I fear the scale.

Fortunately, school starts next week and I will have the comfort of the routine.  Am confident I can get my physical well-being back on track.

For now, I'm focused on sending energy to my loved ones.  Too bad those calories don't count for me, too, huh?

Thursday, August 18, 2011

Mom's Surgery

She's doing well.

My mom had knee-replacement surgery yesterday at the Kaiser facility in Woodland Hills.  She's tired but doing well.  She got through her fairly rigorous physical therapy, including a morning walk to the end of the nurse's station and back, and another in the afternoon around the station.

We had hoped she could come home tomorrow (Friday) but they want to keep her at least until Saturday.

When she sleeps, I hang out in the very comfortable family room in the fourth floor post-surgery recovery area. The nursing staff is taking wonderful care of her.

Once she's released I'll bring her back to her house, where I will stay with her for the next week.

She's looking forward to riding Pirates of the Caribbean at Disneyland again.

Things are looking good.

Sunday, August 14, 2011

Time to Reflect...

on the summer.

My summer break is drawing to a close.  I started having back-to-school nightmares about three weeks ago, which is kind of early but is probably indicative of the great summer I've had.  I'd love this break to continue for - oh - about thirty years, but the summer was so nice that I'm not dreading the return.

Early last week I got my principal's "Welcome Back" letter. Friday I turned in my documentation of my credential renewal and my TB test card.  It's feeling like a go.

There was good news in the letter.  Last year our two new teachers (both fabulous ) were pinked.  One is getting married; one just had a new baby.  At the end of last year they had both been warned they probably were not coming back, but as of now they've both been rehired.  Whew!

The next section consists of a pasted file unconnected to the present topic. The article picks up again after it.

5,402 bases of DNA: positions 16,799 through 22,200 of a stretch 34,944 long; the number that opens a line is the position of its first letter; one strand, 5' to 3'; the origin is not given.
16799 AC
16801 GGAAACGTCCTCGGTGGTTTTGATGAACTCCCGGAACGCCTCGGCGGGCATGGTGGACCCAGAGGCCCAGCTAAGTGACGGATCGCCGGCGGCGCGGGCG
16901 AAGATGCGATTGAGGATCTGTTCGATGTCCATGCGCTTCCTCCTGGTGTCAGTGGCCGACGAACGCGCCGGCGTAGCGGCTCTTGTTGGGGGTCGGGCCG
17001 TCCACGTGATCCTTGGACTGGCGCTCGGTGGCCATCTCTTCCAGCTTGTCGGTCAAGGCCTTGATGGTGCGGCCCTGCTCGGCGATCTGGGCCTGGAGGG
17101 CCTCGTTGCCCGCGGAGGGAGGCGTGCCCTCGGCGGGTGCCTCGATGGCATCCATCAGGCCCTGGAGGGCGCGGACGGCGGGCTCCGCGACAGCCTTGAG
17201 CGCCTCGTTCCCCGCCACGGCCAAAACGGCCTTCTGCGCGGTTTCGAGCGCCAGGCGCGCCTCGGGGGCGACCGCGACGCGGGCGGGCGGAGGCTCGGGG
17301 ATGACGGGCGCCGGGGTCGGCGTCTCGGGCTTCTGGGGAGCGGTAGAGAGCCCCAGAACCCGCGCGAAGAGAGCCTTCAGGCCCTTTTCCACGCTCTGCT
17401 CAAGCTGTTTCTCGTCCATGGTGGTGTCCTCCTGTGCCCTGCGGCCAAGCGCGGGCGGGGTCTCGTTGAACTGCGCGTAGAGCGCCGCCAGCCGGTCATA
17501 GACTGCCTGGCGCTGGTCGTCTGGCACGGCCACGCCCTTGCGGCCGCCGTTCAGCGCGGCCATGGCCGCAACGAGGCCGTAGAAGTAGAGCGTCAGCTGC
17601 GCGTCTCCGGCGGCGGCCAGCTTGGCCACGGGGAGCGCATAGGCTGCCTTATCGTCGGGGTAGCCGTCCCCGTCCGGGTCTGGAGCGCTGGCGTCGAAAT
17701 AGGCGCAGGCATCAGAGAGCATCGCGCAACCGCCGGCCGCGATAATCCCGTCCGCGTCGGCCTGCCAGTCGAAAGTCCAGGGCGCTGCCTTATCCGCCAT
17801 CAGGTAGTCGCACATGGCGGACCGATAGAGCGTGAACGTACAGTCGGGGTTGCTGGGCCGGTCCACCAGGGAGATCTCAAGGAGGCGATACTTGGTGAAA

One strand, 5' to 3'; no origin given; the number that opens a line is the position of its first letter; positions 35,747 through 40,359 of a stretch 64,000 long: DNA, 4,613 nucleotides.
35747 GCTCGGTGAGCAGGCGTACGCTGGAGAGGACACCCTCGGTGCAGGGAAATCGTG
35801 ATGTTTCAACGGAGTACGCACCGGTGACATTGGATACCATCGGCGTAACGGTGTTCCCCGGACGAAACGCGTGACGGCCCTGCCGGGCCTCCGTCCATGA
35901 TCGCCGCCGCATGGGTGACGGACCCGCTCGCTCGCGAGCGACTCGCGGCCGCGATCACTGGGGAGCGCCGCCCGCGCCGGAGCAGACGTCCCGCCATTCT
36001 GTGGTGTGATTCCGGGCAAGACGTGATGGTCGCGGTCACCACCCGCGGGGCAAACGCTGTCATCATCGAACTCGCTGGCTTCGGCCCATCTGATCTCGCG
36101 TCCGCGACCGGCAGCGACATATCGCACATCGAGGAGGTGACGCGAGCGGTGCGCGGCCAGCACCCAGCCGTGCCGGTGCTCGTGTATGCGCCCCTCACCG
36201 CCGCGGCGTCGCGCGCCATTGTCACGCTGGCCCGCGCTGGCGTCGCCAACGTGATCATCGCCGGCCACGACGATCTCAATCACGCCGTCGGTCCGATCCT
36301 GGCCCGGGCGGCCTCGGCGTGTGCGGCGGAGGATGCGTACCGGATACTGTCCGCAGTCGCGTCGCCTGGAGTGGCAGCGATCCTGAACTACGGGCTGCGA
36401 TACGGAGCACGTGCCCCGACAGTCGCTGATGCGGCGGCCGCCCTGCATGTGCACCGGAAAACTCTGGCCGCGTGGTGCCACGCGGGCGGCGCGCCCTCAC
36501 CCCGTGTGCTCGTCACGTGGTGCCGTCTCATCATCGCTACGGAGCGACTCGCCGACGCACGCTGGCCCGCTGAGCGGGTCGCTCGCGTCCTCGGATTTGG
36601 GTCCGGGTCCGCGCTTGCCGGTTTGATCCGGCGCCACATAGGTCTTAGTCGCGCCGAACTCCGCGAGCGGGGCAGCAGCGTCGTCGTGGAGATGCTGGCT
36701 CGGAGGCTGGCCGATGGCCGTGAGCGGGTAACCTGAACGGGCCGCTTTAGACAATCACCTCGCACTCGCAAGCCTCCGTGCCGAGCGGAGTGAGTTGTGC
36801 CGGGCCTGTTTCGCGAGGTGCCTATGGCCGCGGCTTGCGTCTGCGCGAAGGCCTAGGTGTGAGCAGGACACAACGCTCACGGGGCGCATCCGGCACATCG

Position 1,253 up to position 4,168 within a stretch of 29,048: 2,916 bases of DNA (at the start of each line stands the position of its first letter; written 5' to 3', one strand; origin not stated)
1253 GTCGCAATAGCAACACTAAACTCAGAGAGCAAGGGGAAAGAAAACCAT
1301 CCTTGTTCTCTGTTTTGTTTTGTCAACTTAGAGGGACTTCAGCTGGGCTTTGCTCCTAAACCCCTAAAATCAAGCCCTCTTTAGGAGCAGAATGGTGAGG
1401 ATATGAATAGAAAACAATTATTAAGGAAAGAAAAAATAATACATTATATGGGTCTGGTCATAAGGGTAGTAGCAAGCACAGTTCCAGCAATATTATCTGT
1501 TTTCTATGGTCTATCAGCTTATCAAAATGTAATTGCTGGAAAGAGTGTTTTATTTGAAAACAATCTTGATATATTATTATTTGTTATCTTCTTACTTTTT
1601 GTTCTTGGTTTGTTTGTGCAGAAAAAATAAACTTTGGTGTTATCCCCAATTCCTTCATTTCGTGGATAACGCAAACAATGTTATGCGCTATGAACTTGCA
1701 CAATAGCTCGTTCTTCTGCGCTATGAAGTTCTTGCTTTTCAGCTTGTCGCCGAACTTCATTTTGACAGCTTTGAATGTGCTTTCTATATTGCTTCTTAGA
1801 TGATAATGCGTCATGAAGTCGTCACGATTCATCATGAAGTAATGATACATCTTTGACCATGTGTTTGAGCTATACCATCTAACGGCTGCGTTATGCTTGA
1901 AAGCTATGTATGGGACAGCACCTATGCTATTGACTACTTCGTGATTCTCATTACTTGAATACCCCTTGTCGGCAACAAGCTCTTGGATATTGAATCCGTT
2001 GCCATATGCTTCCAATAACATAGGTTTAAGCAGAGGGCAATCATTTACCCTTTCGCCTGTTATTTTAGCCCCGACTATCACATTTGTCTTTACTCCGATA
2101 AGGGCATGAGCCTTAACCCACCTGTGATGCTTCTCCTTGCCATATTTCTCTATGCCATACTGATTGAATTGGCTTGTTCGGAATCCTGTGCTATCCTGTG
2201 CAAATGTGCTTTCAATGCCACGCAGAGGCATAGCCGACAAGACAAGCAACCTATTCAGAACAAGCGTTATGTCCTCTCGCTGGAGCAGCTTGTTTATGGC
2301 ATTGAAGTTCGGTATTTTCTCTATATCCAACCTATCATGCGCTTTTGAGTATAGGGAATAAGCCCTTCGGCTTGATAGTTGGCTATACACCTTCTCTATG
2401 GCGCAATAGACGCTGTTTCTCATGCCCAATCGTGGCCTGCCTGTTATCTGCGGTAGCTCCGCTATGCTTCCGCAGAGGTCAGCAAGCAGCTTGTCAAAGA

My schedule is essentially the same.  I'll have my preparation period period 4 instead of period 3 (where it's been for several years) but otherwise I'll be teaching what I'm best prepared to teach, so that's a relief.

So, as I say a fond farewell to summer 2011, here's my fond farewell to summer 2011.

The first week of break I worked in the Fairy Garden.



I also started cleaning out the pantry in the garage, learned that two shelves had to be discarded due to rain damage (don't ask) and gave up the project.  When something is so frustrating from day one, it's time to put it off until sometime in the future.  WAY in the future.

June 18 marked the beginning of Birthweek 60.


My family gave me the best birthday party ever.  They ASKED what I WANTED (what a concept) and made sure I had it.  Everything was perfect and I felt very spoiled.

After a Father's Day break the next day, I was treated to a delicious Weight Watcher's dinner prepared by Amber.  Originally we had planned to spend the day watching chick flicks, but the day ended up being pretty busy and we only got one in (Disney's Enchanted).

The fun continued on Tuesday.  I captured Amber again and we headed into the big city.   We started by meeting my good friend Julie at the Autry Museum to check out their exhibit, "Skydreamers."  

Amber and Debi enjoying the Autry western heritage museum, Griffith Park, Los Angeles.


Julie (a pilot) and Debi really enjoyed the "Skydreamers" exhibit.

After enjoying the museum, Amber and I headed into Hollywood where we watched Super 8 at the ArcLight.

The lobby was impressive, but we didn't like the movie that much and - for all the ArcLight glitz - I have to say that our little Roxy is much more comfortable.  After the movie Amber and I made our way down the street for dinner at Miceli's, an old Italian restaurant with OK food and dynamite atmosphere.